BC issues "Environmental Assessment Certificate" for Trans Mountain Expansion
The province of BC has granted an Environmental Assessment Certificate for their portion of Kinder Morgan's Trans Mountain Expansion. BC has added 37 new conditions, on top of the 157 conditions imposed by the National Energy Board (NEB). Some of the province's conditions are quite similar to the NEB's, which include consultation with aboriginal groups, a wildlife mitigation plan and worker accommodations during construction of the pipeline.
Although interprovincial pipelines are normally under federal jurisdiction, BC's Supreme Court ruled that a provincial approval was also required as per BC's Environmental Assessment Act. However, the court ruled that the province could rely on the NEB's assessment, avoiding a separate review process.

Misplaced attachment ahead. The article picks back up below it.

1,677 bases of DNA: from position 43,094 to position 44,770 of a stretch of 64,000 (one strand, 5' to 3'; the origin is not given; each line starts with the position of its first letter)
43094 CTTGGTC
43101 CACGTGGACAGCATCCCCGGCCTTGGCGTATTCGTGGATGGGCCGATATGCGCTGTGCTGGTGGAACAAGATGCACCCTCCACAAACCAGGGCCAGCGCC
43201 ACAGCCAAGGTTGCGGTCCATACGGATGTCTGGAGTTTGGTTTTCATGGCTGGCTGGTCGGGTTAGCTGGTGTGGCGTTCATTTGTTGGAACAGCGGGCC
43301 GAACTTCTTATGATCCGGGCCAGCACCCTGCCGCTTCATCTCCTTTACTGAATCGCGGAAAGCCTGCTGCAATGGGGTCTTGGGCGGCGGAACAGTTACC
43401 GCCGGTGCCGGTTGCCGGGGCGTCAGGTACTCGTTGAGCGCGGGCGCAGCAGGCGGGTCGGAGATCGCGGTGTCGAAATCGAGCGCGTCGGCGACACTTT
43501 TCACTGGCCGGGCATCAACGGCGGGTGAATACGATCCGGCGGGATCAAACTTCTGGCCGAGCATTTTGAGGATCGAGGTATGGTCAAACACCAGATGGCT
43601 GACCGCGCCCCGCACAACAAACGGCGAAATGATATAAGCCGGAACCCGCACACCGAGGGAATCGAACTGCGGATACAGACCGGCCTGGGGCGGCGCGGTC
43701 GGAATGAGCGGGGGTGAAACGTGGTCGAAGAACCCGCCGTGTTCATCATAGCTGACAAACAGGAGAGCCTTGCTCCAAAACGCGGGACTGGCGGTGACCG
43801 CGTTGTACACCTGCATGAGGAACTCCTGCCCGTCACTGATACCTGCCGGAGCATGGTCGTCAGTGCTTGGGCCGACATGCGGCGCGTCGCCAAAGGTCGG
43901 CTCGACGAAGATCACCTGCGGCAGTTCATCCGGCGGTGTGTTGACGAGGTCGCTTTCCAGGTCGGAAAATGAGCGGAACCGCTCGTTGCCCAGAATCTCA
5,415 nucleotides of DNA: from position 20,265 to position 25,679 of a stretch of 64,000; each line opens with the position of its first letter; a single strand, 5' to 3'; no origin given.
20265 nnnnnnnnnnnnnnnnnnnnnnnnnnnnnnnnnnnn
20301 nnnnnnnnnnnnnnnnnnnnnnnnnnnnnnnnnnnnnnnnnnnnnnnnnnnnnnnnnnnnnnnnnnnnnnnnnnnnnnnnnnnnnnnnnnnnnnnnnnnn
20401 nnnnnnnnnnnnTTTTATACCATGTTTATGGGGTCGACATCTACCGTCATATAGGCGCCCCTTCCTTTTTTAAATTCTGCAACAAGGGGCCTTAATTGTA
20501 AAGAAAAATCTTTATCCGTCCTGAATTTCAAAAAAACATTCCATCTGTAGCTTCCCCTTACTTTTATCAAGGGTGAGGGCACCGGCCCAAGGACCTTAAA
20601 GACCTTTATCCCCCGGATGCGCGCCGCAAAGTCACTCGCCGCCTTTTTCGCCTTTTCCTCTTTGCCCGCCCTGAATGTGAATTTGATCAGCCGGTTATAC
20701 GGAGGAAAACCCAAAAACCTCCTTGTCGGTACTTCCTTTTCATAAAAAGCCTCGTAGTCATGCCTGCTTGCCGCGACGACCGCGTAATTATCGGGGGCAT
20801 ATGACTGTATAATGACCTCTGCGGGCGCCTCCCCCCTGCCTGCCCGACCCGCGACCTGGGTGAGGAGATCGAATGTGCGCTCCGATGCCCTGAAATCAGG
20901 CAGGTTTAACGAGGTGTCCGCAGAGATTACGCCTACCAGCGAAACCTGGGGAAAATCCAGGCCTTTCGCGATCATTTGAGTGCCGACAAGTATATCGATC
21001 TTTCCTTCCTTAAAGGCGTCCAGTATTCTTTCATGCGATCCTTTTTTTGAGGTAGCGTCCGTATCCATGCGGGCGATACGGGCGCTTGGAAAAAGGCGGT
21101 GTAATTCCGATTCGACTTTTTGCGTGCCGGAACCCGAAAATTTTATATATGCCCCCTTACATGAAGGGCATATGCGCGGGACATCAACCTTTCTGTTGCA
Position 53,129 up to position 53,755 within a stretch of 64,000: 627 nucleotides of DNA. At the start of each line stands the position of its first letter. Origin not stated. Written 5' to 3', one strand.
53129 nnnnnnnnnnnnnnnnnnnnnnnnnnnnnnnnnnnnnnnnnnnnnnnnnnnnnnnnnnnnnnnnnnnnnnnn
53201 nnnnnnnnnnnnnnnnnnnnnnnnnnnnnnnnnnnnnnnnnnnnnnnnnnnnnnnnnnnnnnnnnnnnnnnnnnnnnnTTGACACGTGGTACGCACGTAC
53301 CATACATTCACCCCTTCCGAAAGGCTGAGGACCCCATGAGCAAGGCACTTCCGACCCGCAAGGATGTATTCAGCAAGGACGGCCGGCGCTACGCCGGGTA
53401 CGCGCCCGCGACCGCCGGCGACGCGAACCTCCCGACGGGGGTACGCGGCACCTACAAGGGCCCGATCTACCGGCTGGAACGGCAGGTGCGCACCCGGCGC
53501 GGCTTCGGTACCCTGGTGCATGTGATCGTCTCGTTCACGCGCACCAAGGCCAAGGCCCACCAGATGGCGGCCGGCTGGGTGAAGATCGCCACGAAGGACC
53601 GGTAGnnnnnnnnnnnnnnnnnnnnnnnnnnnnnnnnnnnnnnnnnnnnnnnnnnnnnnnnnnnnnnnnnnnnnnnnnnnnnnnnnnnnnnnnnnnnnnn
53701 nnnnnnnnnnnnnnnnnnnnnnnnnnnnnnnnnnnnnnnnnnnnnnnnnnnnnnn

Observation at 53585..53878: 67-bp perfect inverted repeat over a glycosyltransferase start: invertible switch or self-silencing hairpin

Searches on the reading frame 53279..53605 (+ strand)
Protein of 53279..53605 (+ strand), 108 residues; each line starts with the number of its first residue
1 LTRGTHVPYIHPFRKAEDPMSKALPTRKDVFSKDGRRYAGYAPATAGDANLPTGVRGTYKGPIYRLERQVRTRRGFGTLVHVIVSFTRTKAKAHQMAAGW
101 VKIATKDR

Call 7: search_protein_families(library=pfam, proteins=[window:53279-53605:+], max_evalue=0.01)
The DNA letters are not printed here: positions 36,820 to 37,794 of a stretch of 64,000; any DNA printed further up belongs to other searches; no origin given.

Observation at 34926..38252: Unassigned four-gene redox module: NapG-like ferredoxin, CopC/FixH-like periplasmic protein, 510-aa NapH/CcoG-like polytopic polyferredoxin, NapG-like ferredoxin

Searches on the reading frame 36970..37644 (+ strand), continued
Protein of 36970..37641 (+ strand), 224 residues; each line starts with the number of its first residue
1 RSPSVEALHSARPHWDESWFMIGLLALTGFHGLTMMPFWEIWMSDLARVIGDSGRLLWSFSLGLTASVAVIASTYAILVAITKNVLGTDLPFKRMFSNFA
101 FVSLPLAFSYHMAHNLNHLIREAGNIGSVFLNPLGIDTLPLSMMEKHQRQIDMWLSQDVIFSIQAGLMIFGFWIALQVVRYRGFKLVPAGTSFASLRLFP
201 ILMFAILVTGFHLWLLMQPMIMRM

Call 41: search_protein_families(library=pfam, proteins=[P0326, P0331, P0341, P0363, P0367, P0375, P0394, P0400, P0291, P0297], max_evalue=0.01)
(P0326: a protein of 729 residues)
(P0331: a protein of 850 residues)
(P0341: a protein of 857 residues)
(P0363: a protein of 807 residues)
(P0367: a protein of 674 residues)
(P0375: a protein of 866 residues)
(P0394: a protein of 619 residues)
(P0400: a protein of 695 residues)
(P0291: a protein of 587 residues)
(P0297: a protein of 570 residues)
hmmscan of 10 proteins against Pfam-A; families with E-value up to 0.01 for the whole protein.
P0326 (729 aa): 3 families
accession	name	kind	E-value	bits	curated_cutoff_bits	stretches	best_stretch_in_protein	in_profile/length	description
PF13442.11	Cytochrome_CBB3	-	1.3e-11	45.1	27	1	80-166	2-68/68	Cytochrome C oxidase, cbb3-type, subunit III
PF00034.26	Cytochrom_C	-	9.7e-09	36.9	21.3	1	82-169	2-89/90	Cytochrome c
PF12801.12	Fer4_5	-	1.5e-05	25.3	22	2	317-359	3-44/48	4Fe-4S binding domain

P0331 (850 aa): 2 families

Last month, Premier Christy Clark declared that all five of BC's conditions were met for approving "heavy oil" pipelines through her province. Those five conditions included completion of the NEB environmental review process, a "world-leading" spill response plan, compliance with Aboriginal treaty rights and revenue sharing as well as evidence of economic benefits for the province of BC.
Kinder Morgan has also agreed to pay the province up to $50 million annually (depending on pipeline transport volumes), which will be funnelled into the new BC Clean Communities Program. The grant will provide funding for local projects such as land purchase for parks, restoration of natural habitats, beach clean-up and marine conservation. The payouts add up to as much as $1 billion over the next 20 years.
Kinder Morgan's Board of Directors has yet to make a Final Investment Decision on the $6.8 billion Trans Mountain Expansion. The company is actively looking for a partner to help fund the project, and has promised its shareholders it will not tap into equity markets anytime this year. If all goes according to plan, construction is expected to begin in September, with an in-service date of late-2019.